We began this week together again in Chapel – pleased that our Covid numbers are low enough that we’ve been able to reduce the control measures which have kept us in smaller groups for so long. When I’m not the person addressing our pupils and staff in Chapel, I’m usually sitting in the same spot and I found myself there recently, enjoying a Lower School Chapel service and watching some very ungainly pigeons and a squirrel eating berries off the tree which I can see through the large window.

Ever since I arrived at St John’s, I’ve watched that tree and the birds which nest in it and eat from it through the seasons.  Sitting there and listening to our service, I reflected on how many seasons I’ve missed during the pandemic and also what an important space and place the Chapel is for me and for so many of our school community. It’s the place where we start and end every term, and therefore every academic year. It’s the place where we come together to celebrate or to express shared sadness or disbelief or just to be together. It’s the place where we feel a sense of belonging to our community.

Speaking at the launch of Inter Faith Week a decade ago, Dr Rowan Williams, then the archbishop of Canterbury, said that society desperately needed to recover a sense of belonging.  He stated: “To belong is to know that there is somewhere where you don’t have to earn your position – it’s guaranteed; you are at home and you don’t have to work in order to be there. That level of belonging is one of the crucial things which our religious identity gives to us.”

Religion can bring that sense of belonging but research also demonstrates the part which schools play in instilling a sense of belonging in pupils.  Maslow’s hierarchy of needs – the theory of human motivations – places belonging and a need for love as the third most important need, without which it is difficult to move on to develop a sense of self-esteem and a motivation to be the very best we can be. While it’s important at all stages of life, some believe it is even more crucial for young people, in their formative school years, to feel that sense of belonging in order to thrive emotionally, physically, academically and socially.  And I think we can all understand why that might be true.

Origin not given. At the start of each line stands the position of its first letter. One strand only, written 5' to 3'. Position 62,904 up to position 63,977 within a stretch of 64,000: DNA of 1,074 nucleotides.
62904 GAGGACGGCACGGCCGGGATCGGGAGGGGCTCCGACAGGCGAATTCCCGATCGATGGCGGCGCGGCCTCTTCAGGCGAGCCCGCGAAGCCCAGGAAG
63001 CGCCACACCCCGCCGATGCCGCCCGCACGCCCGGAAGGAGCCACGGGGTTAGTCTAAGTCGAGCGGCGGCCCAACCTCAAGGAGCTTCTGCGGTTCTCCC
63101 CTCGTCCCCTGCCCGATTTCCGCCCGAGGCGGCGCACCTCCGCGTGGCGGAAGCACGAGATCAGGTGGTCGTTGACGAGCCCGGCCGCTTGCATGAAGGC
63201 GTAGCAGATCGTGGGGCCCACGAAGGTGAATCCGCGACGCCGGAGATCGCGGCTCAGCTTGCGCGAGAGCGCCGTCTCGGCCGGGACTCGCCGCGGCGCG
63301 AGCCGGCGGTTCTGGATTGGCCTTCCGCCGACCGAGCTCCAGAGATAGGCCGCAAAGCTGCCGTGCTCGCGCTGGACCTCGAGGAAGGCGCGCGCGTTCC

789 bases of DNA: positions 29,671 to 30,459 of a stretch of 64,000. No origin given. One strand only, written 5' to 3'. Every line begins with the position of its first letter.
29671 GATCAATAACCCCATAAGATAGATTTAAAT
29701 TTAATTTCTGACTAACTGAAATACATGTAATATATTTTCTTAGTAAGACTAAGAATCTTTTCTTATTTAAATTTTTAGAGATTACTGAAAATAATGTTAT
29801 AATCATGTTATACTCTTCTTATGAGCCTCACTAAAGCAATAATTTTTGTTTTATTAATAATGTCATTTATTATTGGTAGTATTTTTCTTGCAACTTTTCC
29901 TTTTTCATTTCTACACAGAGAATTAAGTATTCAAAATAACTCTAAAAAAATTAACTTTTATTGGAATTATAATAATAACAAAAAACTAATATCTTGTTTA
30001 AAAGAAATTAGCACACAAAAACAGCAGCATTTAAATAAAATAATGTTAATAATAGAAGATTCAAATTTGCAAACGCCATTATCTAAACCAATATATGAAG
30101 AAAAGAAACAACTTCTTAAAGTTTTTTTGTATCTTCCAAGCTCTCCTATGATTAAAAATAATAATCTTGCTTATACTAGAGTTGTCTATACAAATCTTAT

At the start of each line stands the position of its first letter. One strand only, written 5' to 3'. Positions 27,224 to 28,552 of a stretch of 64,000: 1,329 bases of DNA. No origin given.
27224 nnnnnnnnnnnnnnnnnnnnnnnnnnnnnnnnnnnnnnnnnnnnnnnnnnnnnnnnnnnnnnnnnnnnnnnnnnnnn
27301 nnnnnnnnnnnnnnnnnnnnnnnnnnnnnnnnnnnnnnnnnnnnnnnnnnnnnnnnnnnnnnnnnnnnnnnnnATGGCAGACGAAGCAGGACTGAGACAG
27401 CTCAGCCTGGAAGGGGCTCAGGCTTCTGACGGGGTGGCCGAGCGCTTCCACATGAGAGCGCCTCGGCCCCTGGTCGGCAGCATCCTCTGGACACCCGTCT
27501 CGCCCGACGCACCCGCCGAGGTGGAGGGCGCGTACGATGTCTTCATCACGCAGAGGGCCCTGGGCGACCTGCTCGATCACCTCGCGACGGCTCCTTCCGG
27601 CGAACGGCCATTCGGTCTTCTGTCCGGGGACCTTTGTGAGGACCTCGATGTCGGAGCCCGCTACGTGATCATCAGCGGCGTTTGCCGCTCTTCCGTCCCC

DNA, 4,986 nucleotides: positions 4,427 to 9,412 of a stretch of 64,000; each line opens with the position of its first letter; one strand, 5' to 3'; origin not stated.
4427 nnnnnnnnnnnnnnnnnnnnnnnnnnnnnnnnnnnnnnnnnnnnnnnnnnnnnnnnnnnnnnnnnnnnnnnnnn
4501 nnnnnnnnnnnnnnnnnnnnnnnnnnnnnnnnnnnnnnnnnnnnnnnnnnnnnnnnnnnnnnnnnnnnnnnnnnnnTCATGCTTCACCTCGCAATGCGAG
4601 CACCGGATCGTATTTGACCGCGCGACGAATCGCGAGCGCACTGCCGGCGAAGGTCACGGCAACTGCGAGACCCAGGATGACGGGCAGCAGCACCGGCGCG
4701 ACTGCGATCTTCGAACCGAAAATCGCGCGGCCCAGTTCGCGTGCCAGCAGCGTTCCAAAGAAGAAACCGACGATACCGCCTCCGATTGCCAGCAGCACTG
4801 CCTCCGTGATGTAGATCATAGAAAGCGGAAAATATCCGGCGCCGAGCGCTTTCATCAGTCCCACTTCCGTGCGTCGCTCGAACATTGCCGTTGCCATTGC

My husband runs an expedition company for groups of pupils and one of the things he prepares pupils for is culture shock.  It is a strong sense of not belonging which can be experienced when you first arrive in a new country and can be brought about by all sorts of things – not understanding the language, not knowing your away around, being unsure of cultural norms and not knowing how to behave in particular situations, not recognising the sounds and smells of the environment, and feeling that you don’t quite fit in. Feeling as if you don’t belong can dominate every thought, making it difficult to thrive or focus on anything else. But this is the extreme end of not belonging and you don’t actually need to be somewhere unfamiliar or new to struggle to feel as if you belong.  When researching pupils’ sense of belonging at school, it has been found that the support of peers and positive relationships – amongst pupils and between staff and pupils – are two of the most significant factors influencing an individual’s sense of belonging.

The importance of these relationships means all of us within a school community have a part to play in enhancing each other’s sense of belonging.  The former Children’s Laureate Michael Rosen has produced a book of poetry called On The Move.  Some of the poems chart his own experiences at school as the son of migrant Jews.

My Friend Roger

My friend Roger says
that I can’t walk up the road with him
in case his parents see me,
so I say goodbye to him
at the corner of the road.

But sometimes I just
the edge
of the wall
on the corner
and watch him walk up the road
on his own.

How we act, what we say, and what we do each day can affect the sense of belonging those around us have at St John’s.  So I’ve encouraged our pupils to ask themselves: Do you gladly form partnerships with people who are not in your immediate friendship group in sport, drama and science, or does your body language make it clear you would rather be with someone else?  Do you welcome others to join you at lunch and notice the person who seems to have ended up on their own and choose to join them, or not?  Are you open to understanding those around you and do you understand, and act upon, your responsibility to ensure that – to use the words of Rowan Williams – everyone at St John’s feels at home? It will always be something we can work on. But I believe every individual within our community can contribute to making it a reality.